After 150 pages it is hard to believe that Dick will be able to make any sense out of the story. There is too much mystery going on, too many people around and it is not clear, what the role of those group members was, that are already dead. It is the character of Seth Morley who keeps the story going, who has the most developed personality and to whom the reader can easiest connect to. And it is also the doubt about the religious mumbo-jumbo, the so bluntly stolen bits from all kinds of religions, that makes one turn to the next page, hopeing, that at some point their believes get revealed as illusions.

Dick puts the reader in the same state as his protagonists - the story seems hopeless and there is not much sense in going on. And then he lifts the curtain, puts a bit of action into his creation and voila - there is the answer.

"A Maze of Death" is not a common science fiction story. Dick does not care about the technological gadgets, he instead puts a sword and an old gun into the hands of his characters. Space ships and unknown planets are just used to create a scenario that is totally strange but, due to the futuristic setting, still in a way possible.

Philip K. Dick struggled in many of his books with the nature of reality and the idea of imaginative worlds. In "A Maze of Death" he draws a picture of human reality that is so sad, that the escape to a unreal place of uncertainty, fear and confusion seems to be the more desirable option, compared to living in a hopeless world.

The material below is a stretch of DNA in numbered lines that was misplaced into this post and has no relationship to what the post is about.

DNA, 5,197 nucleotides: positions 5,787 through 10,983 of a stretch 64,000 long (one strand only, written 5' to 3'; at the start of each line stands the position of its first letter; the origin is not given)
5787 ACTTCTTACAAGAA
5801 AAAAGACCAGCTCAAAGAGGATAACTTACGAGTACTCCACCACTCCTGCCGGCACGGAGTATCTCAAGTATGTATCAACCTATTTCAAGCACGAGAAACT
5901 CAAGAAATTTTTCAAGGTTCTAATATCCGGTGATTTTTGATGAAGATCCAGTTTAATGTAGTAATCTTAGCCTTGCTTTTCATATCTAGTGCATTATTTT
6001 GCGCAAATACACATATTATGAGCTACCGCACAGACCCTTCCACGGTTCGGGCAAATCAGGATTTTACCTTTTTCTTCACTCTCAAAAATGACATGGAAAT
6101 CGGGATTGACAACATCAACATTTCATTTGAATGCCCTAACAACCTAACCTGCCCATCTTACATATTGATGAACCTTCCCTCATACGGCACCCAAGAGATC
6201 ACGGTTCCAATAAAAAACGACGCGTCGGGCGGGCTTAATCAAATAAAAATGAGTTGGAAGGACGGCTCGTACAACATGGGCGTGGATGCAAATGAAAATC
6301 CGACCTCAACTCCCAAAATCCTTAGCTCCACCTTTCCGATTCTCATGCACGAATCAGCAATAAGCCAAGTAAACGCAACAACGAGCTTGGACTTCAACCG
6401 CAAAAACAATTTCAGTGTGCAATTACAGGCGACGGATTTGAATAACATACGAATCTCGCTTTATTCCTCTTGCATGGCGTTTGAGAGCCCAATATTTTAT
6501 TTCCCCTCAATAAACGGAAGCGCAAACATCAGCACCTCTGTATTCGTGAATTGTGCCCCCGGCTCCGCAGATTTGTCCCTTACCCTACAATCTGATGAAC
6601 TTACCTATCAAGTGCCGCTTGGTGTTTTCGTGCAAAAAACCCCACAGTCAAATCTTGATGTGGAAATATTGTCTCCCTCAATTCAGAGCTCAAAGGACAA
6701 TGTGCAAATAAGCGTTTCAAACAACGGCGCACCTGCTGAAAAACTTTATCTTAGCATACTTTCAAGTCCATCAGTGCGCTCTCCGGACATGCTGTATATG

The book gets a bit lengthy in the middle, but compensates for this in the end, although the expectations, that the reader might have in the beginning, will not be fulfilled. There are too many characters in the book and most of them stay one-dimensional. And: I read the German translation, which I can only recommend to avoid. I don't know whether the original version is written in a better way, but it is hardly possible to get any worse than what Uwe Anton (the translator) did to the book.

All in all, it is a readable book with a good attack on reality in the end. I give 6 out of 10 points to it.
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Happy in the End 
Sunday, 31 .December, 2006, 14:04 - English Entries, Friends, Online/Blogs
I thought about giving a short review of the last year here. But not today. I cannot be bothered with thoughts about the past today. If I have anything to say about 2006, then that the last six weeks gave me the roughest and most wonderful time I can think of. And the outcome is, that Georg is a happy little Bavarian.

And then - there is one thing that I want to mention and say Thank You for. So I say thank you for the link of the year and hopefully even more. Big big Thanks to Jukka for putting a link to this blog of mine. That link caused everything that I am so happy about now.

No no, I am not drunk. I am not on drugs. Later maybe. I can write confused stuff here, this is my personal arena.